Avant-garde painter Paul Laffoley passed away on November 16th at the age of 75. He was without a doubt one of the most unique, engaging, innovative individuals I’ve ever met. Back in 2004, I described the artist and his work as follows: “An architect by trade, Laffoley has spent almost every moment of his waking life creating mind-blowing paintings that meld both the Dionysian (the purely emotional) with the Apollonian (the purely rational), thus managing to capture the anarchic spirit of a Jackson Pollock within the grid-like confines of an architectural blueprint—a blueprint conceived in the mind of a mad genius obsessed with building only the impossible. Such ‘impossible’ projects included a fully functional time machine called the ‘Geochronmechane,’ an interactive painting called the ‘Thanaton’ that helps the viewer project his etheric body into the astral realms, a single family farm designed to resemble the ten Sephiroth and twenty-two paths of the Kabbalah (complete with trees growing upside down beneath the ground in order to replicate the dark side of the Tree of Life), an immense spherical house composed of genetically-engineered vegetation, and a Christian fundamentalist theme park built in the shape of the Star of David.” If you haven’t yet experienced the overwhelming metaphysical impact of Laffoley’s work, I highly suggest preordering The Essential Paul Laffoley, due to be published in April of 2016 by the University of Chicago Press.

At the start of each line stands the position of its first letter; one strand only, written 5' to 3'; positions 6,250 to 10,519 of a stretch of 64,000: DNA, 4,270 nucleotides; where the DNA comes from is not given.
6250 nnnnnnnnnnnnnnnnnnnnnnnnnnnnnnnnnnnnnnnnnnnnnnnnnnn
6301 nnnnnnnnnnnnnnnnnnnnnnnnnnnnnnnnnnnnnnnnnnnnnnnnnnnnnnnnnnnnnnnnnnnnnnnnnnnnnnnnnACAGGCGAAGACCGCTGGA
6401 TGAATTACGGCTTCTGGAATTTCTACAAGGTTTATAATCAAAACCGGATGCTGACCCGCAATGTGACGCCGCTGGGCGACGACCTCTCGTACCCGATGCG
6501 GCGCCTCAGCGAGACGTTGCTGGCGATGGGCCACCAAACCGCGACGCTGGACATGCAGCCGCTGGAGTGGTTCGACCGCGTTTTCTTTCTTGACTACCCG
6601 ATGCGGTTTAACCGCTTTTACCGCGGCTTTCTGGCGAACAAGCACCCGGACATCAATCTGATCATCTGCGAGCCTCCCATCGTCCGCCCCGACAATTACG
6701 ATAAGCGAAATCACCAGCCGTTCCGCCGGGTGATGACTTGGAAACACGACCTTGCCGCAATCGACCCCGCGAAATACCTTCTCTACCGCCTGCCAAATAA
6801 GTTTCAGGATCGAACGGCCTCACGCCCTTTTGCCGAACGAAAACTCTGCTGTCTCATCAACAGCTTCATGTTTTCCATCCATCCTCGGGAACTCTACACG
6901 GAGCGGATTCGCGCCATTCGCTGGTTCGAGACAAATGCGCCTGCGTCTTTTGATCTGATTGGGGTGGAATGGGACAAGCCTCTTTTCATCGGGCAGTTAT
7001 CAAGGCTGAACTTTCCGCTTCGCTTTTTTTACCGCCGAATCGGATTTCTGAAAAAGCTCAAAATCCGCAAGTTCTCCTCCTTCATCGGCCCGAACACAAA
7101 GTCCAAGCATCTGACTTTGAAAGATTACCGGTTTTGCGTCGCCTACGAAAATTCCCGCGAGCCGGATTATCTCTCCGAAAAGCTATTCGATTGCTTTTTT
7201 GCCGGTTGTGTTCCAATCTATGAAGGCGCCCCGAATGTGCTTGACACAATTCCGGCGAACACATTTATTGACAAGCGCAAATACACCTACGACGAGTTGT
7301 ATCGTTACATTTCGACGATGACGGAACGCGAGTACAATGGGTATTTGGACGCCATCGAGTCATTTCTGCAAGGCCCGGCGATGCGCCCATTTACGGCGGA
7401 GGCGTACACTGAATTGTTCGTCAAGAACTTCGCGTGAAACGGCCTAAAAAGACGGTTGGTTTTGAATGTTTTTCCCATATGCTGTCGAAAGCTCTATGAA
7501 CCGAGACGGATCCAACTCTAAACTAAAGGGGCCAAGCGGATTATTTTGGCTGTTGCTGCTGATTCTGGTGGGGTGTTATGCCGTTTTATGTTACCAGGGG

I had the privilege of interviewing Laffoley in-depth over the course of two weekends back in February of 2004. I watched him create his brilliant H.P. Lovecraft-inspired painting “Pickman’s Mephitic Models” while firing esoteric questions at him in his temporary studio at Cal State Fullerton. This interview, entitled “Satan, God, H.P. Lovecraft and Other Mephitic Models: An Interview with Paul Laffoley,” was published twice, first byParanoia in the winter of 2004 and then reprinted by a French magazine entitled Particules in the fall of 2009. The unexpurgated version of the interview will be included in my forthcoming book, Imaginauts: Exploring the Outer Reaches of the Mind. Here’s a brief excerpt from that encounter:
RG: The painting you’re working on now is about Lovecraft?
PL: It’s called “Pickman’s Mephitic Models,” based on the story
[“Pickman’s Model”]. Certain things about it many people don’t realize. [Richard Upton] Pickman was a real painter who lived between 1888 and 1926. Now, there’s a question mark [gesturing toward the writing in the margins of the painting], because Lovecraft claims that he turned into a ghoul. God knows how old he is now.